“Lest We Forget,” a traveling exhibit commemorating the centennial anniversary of World War I, will make its first appearance in Fort Worth and is open free to the public at The Stayton at Museum Way on Dec. 3rd from 10 a.m. to 4 p.m. The Stayton at Museum Way, Fort Worth’s premier senior living community, is located at 2501 Museum Way in the Cultural Arts District.
“Our residents are highly engaged in continuing education and enjoy these types of events that provide exceptional learning experiences,” said Amy Janak, lifestyles director of The Stayton at Museum Way. “We wanted to share this with the community because we believe it’s important to honor and remember the veterans who were a part of this world conflict.”
The World War I Mobile Museum, sponsored by Klarus Home Care, is a traveling exhibition of original artifacts composed of ten sections depicting different themes, including trench warfare, photographic and cinematic treatment of the war and Christmastime on the battlefield. More than 200 artifacts and photographs are presented, including numerous personal items used by soldiers, one of the first battlefield movie cameras and an authentic trenching tool like those used to dig more than 25,000 miles of trenches during the war.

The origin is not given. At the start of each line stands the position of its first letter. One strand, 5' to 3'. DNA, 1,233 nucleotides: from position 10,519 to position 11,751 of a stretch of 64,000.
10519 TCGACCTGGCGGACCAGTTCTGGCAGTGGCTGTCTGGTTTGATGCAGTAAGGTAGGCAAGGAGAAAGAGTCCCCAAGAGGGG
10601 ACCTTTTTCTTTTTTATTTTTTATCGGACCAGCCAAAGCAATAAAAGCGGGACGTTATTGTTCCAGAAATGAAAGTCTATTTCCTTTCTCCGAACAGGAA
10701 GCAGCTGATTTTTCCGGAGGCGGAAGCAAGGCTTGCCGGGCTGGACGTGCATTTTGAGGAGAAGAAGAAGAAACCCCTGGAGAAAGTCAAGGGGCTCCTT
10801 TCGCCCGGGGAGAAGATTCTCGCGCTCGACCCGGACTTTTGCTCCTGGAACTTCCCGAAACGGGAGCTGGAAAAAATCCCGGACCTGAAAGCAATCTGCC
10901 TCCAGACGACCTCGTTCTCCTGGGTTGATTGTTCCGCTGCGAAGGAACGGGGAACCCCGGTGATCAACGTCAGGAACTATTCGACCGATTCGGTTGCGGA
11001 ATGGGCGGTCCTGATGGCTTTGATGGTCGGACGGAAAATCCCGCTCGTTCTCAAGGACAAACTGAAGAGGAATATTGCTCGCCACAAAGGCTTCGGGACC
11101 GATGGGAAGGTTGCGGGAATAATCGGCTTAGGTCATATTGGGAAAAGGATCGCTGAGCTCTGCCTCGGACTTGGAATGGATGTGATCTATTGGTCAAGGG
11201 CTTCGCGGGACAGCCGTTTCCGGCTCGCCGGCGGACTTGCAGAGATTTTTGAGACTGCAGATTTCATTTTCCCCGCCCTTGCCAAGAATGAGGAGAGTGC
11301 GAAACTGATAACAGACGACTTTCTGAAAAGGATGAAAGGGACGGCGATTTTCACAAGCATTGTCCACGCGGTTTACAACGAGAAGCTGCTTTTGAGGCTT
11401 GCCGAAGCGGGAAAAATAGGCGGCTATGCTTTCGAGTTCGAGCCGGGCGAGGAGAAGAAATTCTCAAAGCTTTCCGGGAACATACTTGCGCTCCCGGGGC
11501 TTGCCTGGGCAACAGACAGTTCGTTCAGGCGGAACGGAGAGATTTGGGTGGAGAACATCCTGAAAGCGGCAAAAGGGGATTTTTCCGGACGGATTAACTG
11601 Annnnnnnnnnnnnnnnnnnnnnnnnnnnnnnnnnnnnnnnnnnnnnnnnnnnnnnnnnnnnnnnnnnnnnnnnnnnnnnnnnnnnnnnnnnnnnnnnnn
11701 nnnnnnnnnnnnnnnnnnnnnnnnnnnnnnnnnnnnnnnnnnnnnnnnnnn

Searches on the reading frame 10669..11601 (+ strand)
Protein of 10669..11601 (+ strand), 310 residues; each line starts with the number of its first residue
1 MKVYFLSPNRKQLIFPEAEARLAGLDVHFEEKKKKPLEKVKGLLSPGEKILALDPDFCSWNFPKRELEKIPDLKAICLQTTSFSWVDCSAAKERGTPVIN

“When I was visiting the National World War I Museum in Kansas City, I realized that senior adults are the last direct descendants of World War I veterans and decided to create a mobile museum to bring these artifacts to them wherever they live,” said Keith Colley, director of Things That Matter for Klarus Home Care. “We’re finding people of all ages are drawn to the exhibit. Our hope is to keep the memory of World War I and its veterans alive, which is why we called it ‘Lest We Forget,’ a phrase that comes from a speech delivered by President Woodrow Wilson after the war ended.”
The plan is to take the museum on tour for the duration of the 100th anniversary of World War I, which began in 1914 and concluded in 1918.
“When we learned of the uniqueness of this fascinating exhibit about an important time in our history, we felt that we had to share this with the public,” said Scott Polzin, executive director of The Stayton at Museum Way. “Although World War I was 100 years ago, many of our residents had family and friends who served in the war and feel strongly connected to the veterans. We are all intrigued with and excited to see this exhibit.”